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PM not ruling out last-minute US delegate at summit

PM not ruling out last-minute US delegate at summit on terrorism

Jo Moir, Political Reporter, in Paris

The Prime Minister has arrived in Paris ahead of the Christchurch Call summit and is not ruling out a late appearance from the United States.

Jacinda Ardern in a
open-space room. The Eiffel Tower is visible nearby through
the floor-to-ceiling windows

Prime Minister Jacinda Ardern arrives in Paris for the Christchurch Call summit. Photo: RNZ / Jo Moir

The summit will see tech company and country leaders sign up to an agreement that aims to prevent the promotion and organisation of terrorism online in the wake of the Christchurch terror attack, in which 51 people died.

Ms Ardern arrived overnight on Monday, and told media she wasn't confirming or denying the United States would not be attending until she had word either way.

"We have been in dialogue with all of the G7 nations and I don't wish to confirm or otherwise on the United States until we know for certain whether there will be representation there,'' she said.

British Prime Minister Theresa May and Canada's Justin Trudeau will be there, and the Prime Minister's office has confirmed two countries unable to attend the summit had already committed to signing up.

It's likely those countries are Germany and Australia.

Ms Ardern said the action plan would not be binding.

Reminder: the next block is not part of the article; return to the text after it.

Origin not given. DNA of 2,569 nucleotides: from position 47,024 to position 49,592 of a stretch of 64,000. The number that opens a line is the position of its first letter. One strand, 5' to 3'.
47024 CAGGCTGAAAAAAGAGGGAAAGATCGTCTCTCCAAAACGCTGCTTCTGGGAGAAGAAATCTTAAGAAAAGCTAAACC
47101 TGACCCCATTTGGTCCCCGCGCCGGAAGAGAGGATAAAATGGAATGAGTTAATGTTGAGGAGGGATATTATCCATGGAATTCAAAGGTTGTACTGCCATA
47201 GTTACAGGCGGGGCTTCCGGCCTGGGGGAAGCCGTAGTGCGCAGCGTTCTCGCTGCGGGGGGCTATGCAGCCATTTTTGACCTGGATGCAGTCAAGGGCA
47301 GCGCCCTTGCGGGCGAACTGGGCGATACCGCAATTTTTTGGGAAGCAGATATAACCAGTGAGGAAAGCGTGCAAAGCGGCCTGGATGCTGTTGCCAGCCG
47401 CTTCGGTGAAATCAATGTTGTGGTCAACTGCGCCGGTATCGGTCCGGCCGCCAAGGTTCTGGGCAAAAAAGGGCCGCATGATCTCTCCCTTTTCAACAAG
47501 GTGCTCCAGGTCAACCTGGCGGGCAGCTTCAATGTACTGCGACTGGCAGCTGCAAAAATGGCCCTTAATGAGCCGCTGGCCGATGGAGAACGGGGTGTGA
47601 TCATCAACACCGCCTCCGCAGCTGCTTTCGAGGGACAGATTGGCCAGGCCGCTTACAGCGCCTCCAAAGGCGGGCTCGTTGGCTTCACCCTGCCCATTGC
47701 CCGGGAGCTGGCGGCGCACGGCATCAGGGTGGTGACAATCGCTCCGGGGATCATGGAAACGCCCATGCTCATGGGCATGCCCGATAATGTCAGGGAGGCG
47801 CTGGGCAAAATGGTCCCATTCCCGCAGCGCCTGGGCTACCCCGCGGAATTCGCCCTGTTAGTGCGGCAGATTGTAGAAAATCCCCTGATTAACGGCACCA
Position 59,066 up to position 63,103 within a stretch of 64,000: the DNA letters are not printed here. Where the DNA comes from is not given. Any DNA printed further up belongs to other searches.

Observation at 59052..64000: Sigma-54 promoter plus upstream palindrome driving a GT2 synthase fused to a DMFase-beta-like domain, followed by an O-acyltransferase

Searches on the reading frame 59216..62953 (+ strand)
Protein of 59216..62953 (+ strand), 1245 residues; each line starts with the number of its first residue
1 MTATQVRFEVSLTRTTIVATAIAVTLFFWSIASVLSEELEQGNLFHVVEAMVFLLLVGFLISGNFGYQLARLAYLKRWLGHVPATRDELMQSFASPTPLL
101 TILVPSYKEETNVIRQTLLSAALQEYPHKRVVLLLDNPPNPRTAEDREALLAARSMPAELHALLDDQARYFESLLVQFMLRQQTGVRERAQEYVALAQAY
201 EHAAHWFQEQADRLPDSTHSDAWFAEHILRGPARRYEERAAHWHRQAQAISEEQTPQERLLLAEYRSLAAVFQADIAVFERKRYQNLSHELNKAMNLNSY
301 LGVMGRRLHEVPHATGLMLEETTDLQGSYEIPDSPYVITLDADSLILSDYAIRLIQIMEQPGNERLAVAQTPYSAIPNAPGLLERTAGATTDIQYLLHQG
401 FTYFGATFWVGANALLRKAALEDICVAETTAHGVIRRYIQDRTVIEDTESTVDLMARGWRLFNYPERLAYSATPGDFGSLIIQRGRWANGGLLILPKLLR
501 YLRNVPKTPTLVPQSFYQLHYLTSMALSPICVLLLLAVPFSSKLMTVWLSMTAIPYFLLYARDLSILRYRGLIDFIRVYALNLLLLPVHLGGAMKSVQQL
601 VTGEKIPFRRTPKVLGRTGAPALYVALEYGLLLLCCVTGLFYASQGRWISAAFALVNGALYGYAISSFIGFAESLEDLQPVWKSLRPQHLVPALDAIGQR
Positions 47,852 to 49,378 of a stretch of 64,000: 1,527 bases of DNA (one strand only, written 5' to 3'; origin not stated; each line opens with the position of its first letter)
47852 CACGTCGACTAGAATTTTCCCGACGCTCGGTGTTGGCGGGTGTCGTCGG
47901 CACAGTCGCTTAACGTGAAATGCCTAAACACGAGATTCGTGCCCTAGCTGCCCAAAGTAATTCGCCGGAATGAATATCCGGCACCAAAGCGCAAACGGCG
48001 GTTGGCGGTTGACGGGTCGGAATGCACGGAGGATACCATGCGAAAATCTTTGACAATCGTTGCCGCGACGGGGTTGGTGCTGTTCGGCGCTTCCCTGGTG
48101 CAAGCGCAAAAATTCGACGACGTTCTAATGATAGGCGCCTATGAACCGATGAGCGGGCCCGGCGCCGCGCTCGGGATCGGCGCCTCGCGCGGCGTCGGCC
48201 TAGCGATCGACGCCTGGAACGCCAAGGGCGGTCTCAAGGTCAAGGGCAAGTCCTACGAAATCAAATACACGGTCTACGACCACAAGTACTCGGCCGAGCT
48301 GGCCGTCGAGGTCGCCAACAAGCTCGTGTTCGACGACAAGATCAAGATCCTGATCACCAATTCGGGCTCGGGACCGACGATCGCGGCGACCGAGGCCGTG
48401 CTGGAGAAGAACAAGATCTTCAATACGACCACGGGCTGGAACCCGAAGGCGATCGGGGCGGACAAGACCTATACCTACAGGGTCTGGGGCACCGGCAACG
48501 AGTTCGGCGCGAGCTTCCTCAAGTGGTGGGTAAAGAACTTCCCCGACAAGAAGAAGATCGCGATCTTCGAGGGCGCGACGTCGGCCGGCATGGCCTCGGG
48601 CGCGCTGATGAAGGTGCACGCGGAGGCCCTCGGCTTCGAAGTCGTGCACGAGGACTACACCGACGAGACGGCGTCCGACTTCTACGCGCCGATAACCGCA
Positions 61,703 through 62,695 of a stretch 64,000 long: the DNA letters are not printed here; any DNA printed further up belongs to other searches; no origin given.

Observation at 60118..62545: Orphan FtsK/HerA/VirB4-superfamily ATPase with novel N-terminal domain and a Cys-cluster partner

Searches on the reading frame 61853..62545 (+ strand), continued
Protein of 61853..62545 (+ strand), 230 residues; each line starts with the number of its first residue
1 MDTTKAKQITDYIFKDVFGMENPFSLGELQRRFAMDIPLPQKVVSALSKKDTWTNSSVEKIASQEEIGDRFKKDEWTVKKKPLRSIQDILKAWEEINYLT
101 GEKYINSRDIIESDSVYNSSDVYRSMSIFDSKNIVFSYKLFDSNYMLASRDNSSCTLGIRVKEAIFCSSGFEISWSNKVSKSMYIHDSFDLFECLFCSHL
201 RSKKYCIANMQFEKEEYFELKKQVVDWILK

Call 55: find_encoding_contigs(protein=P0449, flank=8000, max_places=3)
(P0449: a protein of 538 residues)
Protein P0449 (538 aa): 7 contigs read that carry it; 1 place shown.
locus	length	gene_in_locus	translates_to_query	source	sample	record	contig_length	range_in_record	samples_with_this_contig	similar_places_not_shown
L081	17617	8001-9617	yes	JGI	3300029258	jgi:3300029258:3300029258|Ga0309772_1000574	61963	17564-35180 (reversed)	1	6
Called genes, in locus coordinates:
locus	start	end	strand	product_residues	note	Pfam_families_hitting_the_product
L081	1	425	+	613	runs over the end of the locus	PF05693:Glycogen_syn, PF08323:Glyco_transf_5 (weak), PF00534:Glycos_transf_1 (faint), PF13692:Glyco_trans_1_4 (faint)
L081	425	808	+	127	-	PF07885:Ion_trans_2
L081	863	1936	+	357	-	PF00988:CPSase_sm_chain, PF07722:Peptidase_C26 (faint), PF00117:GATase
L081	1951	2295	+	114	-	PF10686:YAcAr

"It's not a treaty-level document, and look to be honest we just wouldn't have seen countries and companies endorsing a document like this in such a short period of time if it was treaty-level.

"Do I expect however other countries and companies to follow it up? Absolutely.''

Some countries, like Australia and Germany, have already implemented crackdowns such as penalties on social media companies for violent content - something Ms Ardern won't rule in or out of future New Zealand legislation.

Ms Ardern said the Christchurch Call document puts expectations on those who sign up but stops short of prescribing domestic legislation.

"As I've said before, there are specific calls on both companies and also governments and then there are some expectations on both. This action plan will not be prescribing what kind of domestic legislation countries will set but it does have an expectation they'll address terrorist content in their own jurisdictions.''

Ms Ardern said making it to Paris this week is significant in itself.

"The fact that within eight weeks we are here and we have tech companies that are willing to enter into dialogue and make changes to their platforms is significant."

She plans to pursue other countries to join the Christchurch Call when she attends the United Nations assembly in September.


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